Sponsored: Physical Servers and Endpoints Require the Same Protection as VMs

Servers Hero

This post is sponsored by Veeam, You can find a complimentary copy of their Conversational Ransomware Defense and Survival here.

The ability to easily restore critical data and applications always comes down to the level of priority organizations give to their backup and recovery architectures. The low-hanging fruit from a datacenter perspective is protecting virtual machines. After all, that’s where most of the important data and information now reside so it makes sense to cast the widest net. At the same time, experts warn that it’s a mistake to overlook the importance of giving equal consideration to physical servers and endpoints.

Traditional data centers commonly host applications running on Linux and Windows virtual machines with hypervisors from VMware or with Microsoft’s Hyper-V. More than a decade after VMs became the preferred infrastructure for pooling and managing workloads and for creating multitenant cloud instances, they are yet to put physical servers out to pasture as many had predicted. Physical servers are alive and well.

Given their prevalence, it’s all too easy to prioritize the protection of virtual server infrastructure. But the ability to recover a physical server, which often run critical applications and data, is just as important. Even IT pros and managers who are acutely aware of the horde of physical servers spread throughout their organizations unwittingly relegate them with secondary status. Perhaps that’s because they are legacy systems slated for migration to a SaaS offering or carry less priority or risk because they’re on a single system.

Reasons for maintaining physical servers vary. Perhaps the application is unable to run in a VM or the software vendor has prohibitive licensing terms that make running it on a physical server the only practical option. Cost, performance manageability and even organizational politics can play a role in why physical servers aren’t going away.

In cloud or hosting scenarios, many customers opting for dedicated tenants will spend extra for running their instances on physical servers for many of the same reasons. Performance and security are other factors.

Many organizations either don’t protect those physical servers along with their Windows or mobile endpoints, adequately; organizations that do backup correctly have separate approaches or tools.

If you have an enterprise backup solution architected to protect VMs, the good news is it is now possible to add those physical servers and endpoints to the same data protection platform. That gives organizations the opportunity to have a common approach in protecting physical servers, endpoints, and VMs.

Some things to consider when looking at adding physical servers and endpoints to your organization’s VM data protection architecture:

  • Central management: This is especially important for large organizations that want to protect hundreds or even thousands of endpoints and physical servers. Build your different device types, such as fixed desktops and mobile devices, into Active Directory around organizational units (OUs), where you can profile your backup options.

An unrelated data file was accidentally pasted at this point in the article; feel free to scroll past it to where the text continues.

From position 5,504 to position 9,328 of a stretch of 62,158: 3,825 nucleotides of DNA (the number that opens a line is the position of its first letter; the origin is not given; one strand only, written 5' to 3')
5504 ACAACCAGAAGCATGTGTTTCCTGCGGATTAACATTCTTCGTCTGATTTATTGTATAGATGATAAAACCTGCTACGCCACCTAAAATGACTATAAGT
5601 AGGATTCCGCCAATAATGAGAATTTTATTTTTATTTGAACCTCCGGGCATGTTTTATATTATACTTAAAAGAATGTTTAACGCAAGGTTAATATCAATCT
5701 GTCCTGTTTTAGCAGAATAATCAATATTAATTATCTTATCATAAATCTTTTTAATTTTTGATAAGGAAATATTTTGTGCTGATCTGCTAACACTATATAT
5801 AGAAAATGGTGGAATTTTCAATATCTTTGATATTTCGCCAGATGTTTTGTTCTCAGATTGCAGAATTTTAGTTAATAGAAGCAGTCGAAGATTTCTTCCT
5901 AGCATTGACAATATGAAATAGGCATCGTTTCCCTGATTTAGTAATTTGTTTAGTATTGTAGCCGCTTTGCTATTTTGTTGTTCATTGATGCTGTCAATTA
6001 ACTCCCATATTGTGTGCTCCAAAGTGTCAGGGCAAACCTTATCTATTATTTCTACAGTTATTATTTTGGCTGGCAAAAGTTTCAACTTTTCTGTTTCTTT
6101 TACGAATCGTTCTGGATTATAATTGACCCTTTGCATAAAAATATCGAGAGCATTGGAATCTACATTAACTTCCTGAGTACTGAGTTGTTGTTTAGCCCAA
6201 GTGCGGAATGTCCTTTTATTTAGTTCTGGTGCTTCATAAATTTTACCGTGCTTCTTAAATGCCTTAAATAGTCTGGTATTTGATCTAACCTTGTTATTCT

• User interactions: In the context of backup, it’s better not to provision user interaction but rather push out the backup installation via policy.
  • Permissions: Enable administrators with central permissions for OUs for backup and restore functions.
  • Incremental backups: In the VM world, change block tracking (CBT) is akin to creating snapshots where only data that is changed is backed up to maximize performance. But some backup solutions also provide snapshot capabilities or CBT drivers for physical servers as well.
  • Storage target management: Take advantage of central management to determine where backups are stored, whether it’s on a SAN, NAS, USB drive or the cloud.
  • Storage efficiencies: CBT and data-deduplication are one approach to backing up data efficiently, but other options include compression or using Microsoft’s Resilient File System (ReFS) in Windows 2012 and above, which lets files share common logical clusters. ReFS offers block cloning, which creates copies of metadata instead of reading from and writing to the file data.
  • Multiple backup targets: Having a centralized backup target provides a single place to recover, which is fine if it’s from a lost server or file. But if your primary data is hit with malware or ransomware, it’s best to have at least three targets, in different locations and, if possible, at least one offline, to provide a layered defense.

While these are just a handful of tips, it’s important to evaluate your physical servers and endpoints and make sure they are just as resilient as the VMs. A centrally managed architecture can make it easier to recover physical servers and VMs collectively, which could prove important when a failure impacts both. It will also empower your helpdesk administrators to handle routine recovery issues as well.

Make sure you’re your backup and recovery solution can protect VMs, physical servers and endpoints as a failure in any one of these buckets can have a significant impact on your ability to recover quickly.